Haaappy Birthday to meeee.. not to toot my own horn or anything, but toot tooot! Now on to more serious topics..
I usually try to stay away from controversial subjects like this, only having really done it with the suicide fashion spread earlier this year. However, as a young student journalist, when I see poor journalism ethics and morals behind pieces, I feel strongly about it..
Rolling Stone released the cover for their upcoming issue, featuring Dzhokhar Tsarnaev. In case you're living under a rock, or just chose to ignore all the buzz around it, Tsarnaev is one of the two brothers associated with the Boston bombing earlier this year.
The fact that Rolling Stone would even consider placing a criminal like that on their covers disappoints me. The fact that they did it disgusts me. Rolling Stone, a magazine that has portrayed some of the best and worst stars at their highest and lowest points of their careers, has stooped so low as to sensationalize a bomber. Tsarnaev has now been giving the "rockstar" treatment, and is completely glamorized on the cover, with the title "The Bomber" - as if it was some sort of compliment, and not many lives ended at the hands of this young man and his now-deceased brother.
The cover states, "how a popular, promising student was failed by his family, fell into radical Islam, and became a monster". A monster that they're featuring on their cover. Hey, I'm all for good journalism, and for getting the story that no one else does, and for taking huge risks.. but this, Rolling Stone, has gone too far. To sensationalize a person who millions have grown to hate. To show his face glamorized on one of the most respected magazines. To promote this idea of infamy.
This cover is a slap in the face to Boston, and to Bostonians everywhere. Families who lost their loved ones will now walk down the street and pass a magazine rack with the murderer's face plastered on it, and are expected to not respond with such outrage. If they really wanted to highlight the April bombing, they could have chosen anybody else - a victim who lost both of their legs, a stander-by who risked their life to help others, a family who lost their loved ones - an actual hero, someone to look up to, to respect.
The topic was soon trending on Twitter and Facebook, with posts and tweets calling to Boycott Rolling Stone. Even companies like Walgreens, CVS and Rite-Aid have all announced that they will not carry this issue in their stores out of respect for Boston and the victims. They have a combined 20,000 stores across the country.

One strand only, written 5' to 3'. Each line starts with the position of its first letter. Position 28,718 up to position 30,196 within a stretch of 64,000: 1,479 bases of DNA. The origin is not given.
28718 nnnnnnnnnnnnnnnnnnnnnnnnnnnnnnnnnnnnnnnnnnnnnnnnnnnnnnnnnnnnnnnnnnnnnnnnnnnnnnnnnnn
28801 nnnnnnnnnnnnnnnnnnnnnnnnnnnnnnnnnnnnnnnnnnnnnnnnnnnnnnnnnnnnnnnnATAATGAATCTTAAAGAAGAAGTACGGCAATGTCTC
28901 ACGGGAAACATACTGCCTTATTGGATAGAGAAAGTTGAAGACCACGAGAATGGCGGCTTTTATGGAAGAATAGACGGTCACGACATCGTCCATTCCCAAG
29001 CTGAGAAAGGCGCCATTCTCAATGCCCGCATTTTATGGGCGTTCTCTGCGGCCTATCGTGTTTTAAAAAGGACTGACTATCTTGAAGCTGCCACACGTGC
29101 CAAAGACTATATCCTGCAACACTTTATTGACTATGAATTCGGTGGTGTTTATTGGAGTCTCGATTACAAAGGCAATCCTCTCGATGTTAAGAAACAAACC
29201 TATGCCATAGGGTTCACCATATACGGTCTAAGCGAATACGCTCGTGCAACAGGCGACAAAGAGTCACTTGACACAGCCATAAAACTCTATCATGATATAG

CVS, who released a statement from their headquarters in RI, said "As a company with deep roots in New England and a strong presence in Boston, we believe this is the right decision out of respect for the victims of the attack and their loved ones."
Rite-Aid mirrored the statement, tweeting from it's official account, "Out of respect to everyone affected by the Boston Marathon bombing, Rite Aid has decided not to sell the latest issue of Rolling Stone."
Celebrities also have taken to Twitter to express their opinions on the matter. Kelly Osbourne shared a DoSomething.org petition to stop the magazine from using the cover, which had received more than 5000 signatures in 24 hours. Country singer, John Rich tweeted, "You always think as an artist 'If I ever get on the Rolling Stone I'll know I've made it!' That was until they started promoting terrorists."
In a letter to Rolling Stone, Boston Mayor Thomas Menino wrote, "It is ill-conceived, at best, and re-affirms a terrible message that destruction gains fame for killers and their 'causes'."
Rolling Stone released a statement with their best wishes for the victims and their families, but stands by the cover stating that it "falls within the traditions of journalism."
I remember Marathon Monday when I heard about the bombing, and my heart instantly sank. Not only do I have friends and family in Boston, but some of my best friends at school were from Boston and they were instantly worried about their friends and family back home. I watched my school population franticly try to contact their loved ones to ensure that they were alright, and watched the relief creep over their face when they received good news. To think that one of my friends or family's lives could have been injured that day at the hands of these two young men, with nothing better to do than disrupt a society, terrifies me, and I cannot justify this cover, not in the name of journalism.
Although there is good journalism, good ethics always takes precedence.. I apologize, Rolling Stone, but for the first time, I will not stand by your side. I will not stand by good journalism and controversial topics this time. I will stand with Boston.
Okay, now onto a lighter topic..
Happy Thursday, y'all! One more day till the weekend yay yay!
What do you think about the Rolling Stone cover?